Catnip provides alternative to cat naps

Catnip provides alternative to cat naps by Bob Karolevitz What is it in catnip that makes cats go bonkers?

I became especially curious when I saw Bailey, one of Phyllis�s indoor pets, up on the kitchen table (where she definitely wasn�t supposed to be) writhing around an unopened package of cat toys.

(The toys, incidentally, were for daughter Jill�s new kitten Wally.)

�Why is she acting like that?� I wanted to know.

Phyllis, the cat-lover, said something like �Isn�t that cute?� � and then she explained that the toys probably were treated with that magic substance which makes cats go a little crazy.

�Do you mean to tell me that she can smell the stuff through the plastic wrapping?� I asked.

�Yes,� was the reply I got, as I sniffed the package which I snatched way from the startled Bailey.

�Well, I don�t smell anything!� I said suspiciously, and she answered:

�Of course not, silly. Catnip is meant for cats� noses only.�

�It�s feline ecstasy, that�s what it is,� I exclaimed. �They probably should make something like that for people and then Viagra sales would tumble like stocks.�

Needless to say, she didn�t dignify that last remark with her usual quick response.

That�s when I got eager to learn more about catnip, so I went to my trusty encyclopedia for some answers.


Next I tried my dictionary. It called it a member of the mint family �with downy leaves and spikes of bluish flowers.� �Cats are fond of its odor,� it said.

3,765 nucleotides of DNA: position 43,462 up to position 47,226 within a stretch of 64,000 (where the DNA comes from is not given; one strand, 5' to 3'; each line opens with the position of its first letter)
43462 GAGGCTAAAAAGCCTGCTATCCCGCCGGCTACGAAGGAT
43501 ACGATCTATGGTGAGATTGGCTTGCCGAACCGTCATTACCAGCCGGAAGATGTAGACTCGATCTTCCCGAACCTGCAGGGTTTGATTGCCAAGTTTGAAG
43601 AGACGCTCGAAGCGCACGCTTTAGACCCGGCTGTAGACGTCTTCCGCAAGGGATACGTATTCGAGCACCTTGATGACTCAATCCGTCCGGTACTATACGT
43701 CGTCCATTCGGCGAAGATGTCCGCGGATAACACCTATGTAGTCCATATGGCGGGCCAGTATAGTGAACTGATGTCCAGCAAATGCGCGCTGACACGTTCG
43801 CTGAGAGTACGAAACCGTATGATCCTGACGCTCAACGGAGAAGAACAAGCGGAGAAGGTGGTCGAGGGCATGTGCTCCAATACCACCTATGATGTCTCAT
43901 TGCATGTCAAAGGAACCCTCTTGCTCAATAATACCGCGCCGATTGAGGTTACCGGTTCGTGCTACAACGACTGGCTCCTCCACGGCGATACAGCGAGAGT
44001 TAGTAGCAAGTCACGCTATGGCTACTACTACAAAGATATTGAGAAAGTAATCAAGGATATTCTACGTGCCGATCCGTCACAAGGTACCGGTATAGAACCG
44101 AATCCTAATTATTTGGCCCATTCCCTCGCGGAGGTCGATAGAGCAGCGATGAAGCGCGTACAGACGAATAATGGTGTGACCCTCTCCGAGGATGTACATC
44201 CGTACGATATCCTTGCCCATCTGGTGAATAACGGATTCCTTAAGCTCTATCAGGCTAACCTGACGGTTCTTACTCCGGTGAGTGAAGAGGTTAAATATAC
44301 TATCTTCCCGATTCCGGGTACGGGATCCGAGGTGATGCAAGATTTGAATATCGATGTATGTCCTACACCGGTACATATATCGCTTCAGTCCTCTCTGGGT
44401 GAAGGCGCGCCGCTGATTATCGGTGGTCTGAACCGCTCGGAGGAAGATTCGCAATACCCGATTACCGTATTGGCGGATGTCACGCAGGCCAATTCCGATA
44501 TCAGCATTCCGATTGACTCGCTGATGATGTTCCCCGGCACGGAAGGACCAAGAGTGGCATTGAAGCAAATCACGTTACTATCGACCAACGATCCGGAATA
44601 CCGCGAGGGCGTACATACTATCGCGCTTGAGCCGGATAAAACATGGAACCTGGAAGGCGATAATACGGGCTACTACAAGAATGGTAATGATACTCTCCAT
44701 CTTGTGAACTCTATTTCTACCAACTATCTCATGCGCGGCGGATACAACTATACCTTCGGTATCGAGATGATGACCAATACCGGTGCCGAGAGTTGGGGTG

That�s all!

I was stumped until I thought of 10-year-old grandson Sam and the Internet. �Sure, Grandpa,� he said helpfully. �How much do you need?�

Presto! He went to the keyboard and almost instantly � about as fast as I could open my encyclopedia � he had a Web page on the subject. The print-out he produced told me more than I ever wanted to know.

(Maybe I should get a computer after all!)

I learned that the plant (Nepatia catari) is a native of North America, that its fresh leaves have a mint-like scent and, when dry, they smell like alfalfa. More important, though, I read about the peculiar �catnip response.�

�Your cat is a drug junkie!� I told Phyllis. �It�s responding to a chemical called nepetalactone, which is sort of a hallucinogen.�

Thanks to my untiring research � and Sam � I finally found out what caused Bailey to act so strange.

The Web page � courtesy of the Tomball Veterinary Clinic � also said that cat owners get �great pleasure� in seeing their pets go nuts over the small. Me? I think it�s sort of Freudian myself.

Be that as it may, though, catnip � which they say isn�t toxic to animals � provides cats like Bailey (an odd name for a female) with something to do besides napping. It also permits Phyllis to say:

�Isn�t that cute!?�

� 2003 Robert F. Karolevitz

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